That's the question most voters are likely asking in District 36, which covers most of Cary and extends into west and northwest Raleigh. The three-term Republican incumbent and millionaire, John Carrington, has easily outspent his challengers in past races while largely distinguishing himself by not distinguishing himself. During six years in office, he has sponsored only three pieces of legislation, all of which died in committee. Last term, he missed more votes than all but seven senators. He is a consistent no-show at public events in his district and was recently voted the least effective senator in the state by the North Carolina Center for Public Policy Research, a nonpartisan nonprofit organization. Carrington is also the owner of a police equipment company that has supplied riot gear to repressive foreign governments, including South Africa during the apartheid era.
Democratic challenger Jim Crew would provide District 36 with the leadership and attention it deserves. A retired business and economics professor, Crew has campaigned tirelessly to offset Carrington's five-to-one spending edge via door-to-door appeals in this large, conservative-leaning district. The moderate and well-informed Crew is a strong supporter of campaign finance reform, Smart Start and increased environmental controls. He opposes school vouchers, favors impact fees to keep growth in check and feels a mass-transit system would allow for higher-density residential areas while reducing urban sprawl. Crew is much less progressive in one area: He supports the death penalty and refuses to acknowledge the need for a moratorium. But despite this unfortunate stance, Crew's superior work ethic, mostly forward-thinking agenda and accessibility would offer a much-needed breath of fresh air to District 36.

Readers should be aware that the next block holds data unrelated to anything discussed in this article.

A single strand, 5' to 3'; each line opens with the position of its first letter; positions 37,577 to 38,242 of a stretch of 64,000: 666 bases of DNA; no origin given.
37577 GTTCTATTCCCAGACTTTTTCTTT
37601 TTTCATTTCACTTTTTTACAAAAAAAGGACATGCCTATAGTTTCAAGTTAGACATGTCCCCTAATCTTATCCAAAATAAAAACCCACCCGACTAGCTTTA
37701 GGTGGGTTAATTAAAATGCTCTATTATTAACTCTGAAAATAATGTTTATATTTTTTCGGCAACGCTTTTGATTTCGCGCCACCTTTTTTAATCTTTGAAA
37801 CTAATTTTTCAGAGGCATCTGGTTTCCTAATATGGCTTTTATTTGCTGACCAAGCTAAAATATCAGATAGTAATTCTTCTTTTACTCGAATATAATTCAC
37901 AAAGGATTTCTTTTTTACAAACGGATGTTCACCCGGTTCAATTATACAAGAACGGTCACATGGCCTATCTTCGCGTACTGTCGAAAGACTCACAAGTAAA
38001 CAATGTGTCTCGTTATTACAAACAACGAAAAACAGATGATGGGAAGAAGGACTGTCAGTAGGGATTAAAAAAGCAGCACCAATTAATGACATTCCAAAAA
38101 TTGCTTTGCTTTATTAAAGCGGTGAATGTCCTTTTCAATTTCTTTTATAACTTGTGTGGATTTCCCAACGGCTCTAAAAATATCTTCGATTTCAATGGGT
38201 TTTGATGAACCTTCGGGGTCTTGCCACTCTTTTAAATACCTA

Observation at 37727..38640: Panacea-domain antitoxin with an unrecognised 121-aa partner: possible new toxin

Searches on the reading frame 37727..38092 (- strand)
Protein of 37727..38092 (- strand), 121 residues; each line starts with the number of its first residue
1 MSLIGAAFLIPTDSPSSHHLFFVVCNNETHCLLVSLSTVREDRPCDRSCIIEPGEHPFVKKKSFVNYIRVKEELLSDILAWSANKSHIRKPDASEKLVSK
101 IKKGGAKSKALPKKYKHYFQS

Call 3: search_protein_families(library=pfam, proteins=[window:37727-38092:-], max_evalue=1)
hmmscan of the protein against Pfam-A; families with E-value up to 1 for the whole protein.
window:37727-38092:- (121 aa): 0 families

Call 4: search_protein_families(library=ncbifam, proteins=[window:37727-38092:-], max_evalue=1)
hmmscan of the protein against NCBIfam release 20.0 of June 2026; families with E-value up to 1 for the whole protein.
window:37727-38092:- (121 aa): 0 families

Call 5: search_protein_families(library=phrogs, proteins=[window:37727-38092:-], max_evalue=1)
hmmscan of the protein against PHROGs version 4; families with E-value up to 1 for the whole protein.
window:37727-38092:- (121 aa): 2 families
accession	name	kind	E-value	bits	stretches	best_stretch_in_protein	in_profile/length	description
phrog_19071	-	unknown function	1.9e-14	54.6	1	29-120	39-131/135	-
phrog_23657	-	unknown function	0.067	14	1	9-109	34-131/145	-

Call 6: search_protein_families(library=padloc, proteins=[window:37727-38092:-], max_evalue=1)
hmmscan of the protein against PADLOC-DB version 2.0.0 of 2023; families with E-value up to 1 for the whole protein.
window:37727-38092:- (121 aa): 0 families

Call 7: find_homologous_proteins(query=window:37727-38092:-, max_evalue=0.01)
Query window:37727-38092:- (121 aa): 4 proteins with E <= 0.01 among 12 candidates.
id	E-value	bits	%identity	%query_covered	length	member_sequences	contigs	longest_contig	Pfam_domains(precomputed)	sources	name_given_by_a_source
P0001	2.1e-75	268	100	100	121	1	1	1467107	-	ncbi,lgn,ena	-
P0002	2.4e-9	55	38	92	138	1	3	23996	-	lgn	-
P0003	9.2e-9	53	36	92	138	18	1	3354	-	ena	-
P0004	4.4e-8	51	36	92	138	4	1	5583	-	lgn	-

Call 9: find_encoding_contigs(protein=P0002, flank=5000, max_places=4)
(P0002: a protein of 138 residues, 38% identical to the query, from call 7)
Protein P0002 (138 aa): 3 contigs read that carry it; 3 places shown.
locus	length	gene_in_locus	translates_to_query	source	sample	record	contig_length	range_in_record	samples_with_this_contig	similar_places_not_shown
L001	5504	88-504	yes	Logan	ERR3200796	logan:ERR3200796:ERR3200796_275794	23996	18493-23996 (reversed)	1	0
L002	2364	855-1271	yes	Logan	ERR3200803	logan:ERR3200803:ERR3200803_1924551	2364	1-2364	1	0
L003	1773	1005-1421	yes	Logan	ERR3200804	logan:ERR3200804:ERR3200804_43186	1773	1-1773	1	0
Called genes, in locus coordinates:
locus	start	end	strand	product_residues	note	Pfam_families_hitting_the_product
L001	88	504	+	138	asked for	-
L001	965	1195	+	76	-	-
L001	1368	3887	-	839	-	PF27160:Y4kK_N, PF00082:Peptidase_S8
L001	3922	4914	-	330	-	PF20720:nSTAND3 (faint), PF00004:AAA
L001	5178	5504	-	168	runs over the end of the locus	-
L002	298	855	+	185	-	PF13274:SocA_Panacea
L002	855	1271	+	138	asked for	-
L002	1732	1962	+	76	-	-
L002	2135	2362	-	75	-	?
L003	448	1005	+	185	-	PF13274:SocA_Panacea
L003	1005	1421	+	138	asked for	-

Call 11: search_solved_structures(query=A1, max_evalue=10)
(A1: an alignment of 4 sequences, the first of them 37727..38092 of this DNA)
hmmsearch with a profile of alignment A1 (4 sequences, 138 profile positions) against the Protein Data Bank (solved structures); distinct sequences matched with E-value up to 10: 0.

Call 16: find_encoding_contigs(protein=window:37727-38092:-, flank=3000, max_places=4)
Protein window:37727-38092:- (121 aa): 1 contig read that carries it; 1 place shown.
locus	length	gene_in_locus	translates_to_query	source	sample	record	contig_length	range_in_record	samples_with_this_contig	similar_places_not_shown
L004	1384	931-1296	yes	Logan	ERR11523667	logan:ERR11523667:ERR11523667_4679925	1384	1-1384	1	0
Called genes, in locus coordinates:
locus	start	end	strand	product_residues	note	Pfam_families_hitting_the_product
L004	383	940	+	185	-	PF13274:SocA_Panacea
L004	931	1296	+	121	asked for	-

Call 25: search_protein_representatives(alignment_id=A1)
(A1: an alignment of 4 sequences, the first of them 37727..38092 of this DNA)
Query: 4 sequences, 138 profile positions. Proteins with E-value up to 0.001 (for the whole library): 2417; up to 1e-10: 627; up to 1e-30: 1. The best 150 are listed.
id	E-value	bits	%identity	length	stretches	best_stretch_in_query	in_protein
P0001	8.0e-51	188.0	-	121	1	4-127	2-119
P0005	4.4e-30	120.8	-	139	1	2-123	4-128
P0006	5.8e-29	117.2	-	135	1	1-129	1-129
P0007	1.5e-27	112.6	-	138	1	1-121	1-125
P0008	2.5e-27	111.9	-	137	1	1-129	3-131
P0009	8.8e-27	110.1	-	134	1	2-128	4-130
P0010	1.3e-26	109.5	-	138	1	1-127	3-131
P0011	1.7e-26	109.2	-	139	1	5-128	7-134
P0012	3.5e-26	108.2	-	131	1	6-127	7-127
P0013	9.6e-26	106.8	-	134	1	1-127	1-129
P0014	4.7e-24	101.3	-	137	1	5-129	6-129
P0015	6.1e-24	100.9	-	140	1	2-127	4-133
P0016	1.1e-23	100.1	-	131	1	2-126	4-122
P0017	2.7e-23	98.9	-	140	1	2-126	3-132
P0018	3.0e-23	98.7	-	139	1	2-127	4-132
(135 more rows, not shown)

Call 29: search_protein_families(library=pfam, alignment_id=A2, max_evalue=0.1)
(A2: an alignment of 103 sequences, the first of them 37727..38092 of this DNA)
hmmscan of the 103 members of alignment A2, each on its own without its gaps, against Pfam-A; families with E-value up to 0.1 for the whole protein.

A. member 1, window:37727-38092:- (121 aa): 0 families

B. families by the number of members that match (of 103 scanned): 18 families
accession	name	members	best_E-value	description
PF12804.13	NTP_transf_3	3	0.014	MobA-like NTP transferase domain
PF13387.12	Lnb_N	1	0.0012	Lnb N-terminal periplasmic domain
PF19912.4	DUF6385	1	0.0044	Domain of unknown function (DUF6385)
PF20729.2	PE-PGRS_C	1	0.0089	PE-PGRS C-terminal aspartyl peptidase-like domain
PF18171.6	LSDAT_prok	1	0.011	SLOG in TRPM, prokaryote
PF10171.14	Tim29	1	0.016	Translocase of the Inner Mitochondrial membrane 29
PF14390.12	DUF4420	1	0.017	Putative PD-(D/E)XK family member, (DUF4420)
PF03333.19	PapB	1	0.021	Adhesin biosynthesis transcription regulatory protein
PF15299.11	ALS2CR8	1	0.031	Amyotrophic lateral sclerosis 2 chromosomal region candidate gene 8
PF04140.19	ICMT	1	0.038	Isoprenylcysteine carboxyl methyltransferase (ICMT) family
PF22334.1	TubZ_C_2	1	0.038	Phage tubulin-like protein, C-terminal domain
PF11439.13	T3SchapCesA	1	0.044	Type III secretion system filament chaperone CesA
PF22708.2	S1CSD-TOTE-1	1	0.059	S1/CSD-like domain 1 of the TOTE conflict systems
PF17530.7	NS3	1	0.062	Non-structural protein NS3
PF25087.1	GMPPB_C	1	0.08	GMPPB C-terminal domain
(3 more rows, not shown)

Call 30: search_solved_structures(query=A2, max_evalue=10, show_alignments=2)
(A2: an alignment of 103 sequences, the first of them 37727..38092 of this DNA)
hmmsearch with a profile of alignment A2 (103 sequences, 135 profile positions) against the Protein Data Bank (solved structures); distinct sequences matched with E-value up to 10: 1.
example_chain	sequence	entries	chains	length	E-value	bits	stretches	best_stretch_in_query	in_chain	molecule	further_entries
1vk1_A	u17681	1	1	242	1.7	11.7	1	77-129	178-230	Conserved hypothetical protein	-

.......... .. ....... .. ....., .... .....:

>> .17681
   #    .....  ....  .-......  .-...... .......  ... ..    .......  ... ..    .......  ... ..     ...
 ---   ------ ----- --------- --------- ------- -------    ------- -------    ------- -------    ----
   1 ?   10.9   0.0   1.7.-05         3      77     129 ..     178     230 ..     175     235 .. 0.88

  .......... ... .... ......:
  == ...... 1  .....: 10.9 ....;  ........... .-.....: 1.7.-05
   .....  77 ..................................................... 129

N.C. Senate, District 14
Reeves, also a Raleigh attorney and supporter of the death penalty, favors a moratorium for capital cases that rely on scientific rather than physical evidence. His record is as sound as Miller's in terms of public-school support, especially in the critical area of educational technology. If reelected, Reeves will fight sprawl while continuing to prioritize such environmental issues as improved air quality and better storm-water policies.
Wake County Board of Commissioners
Conservative Republicans have had Wake County in a tizzy for years over school funding. The school system is adding 3,000 students a year, or about three new schools' worth. When the Republicans took control of the Board of Commissioners in 1994, though, they cut the property tax and slashed the school board's funding requests to do it. Democrats have won the two elections since, in '96 and '98, and now hold a 6-1 majority. Nonetheless, when all seven commissioners proposed a $650 million school construction bond in early '99, the conservatives attacked, and the voters massacred it at the polls.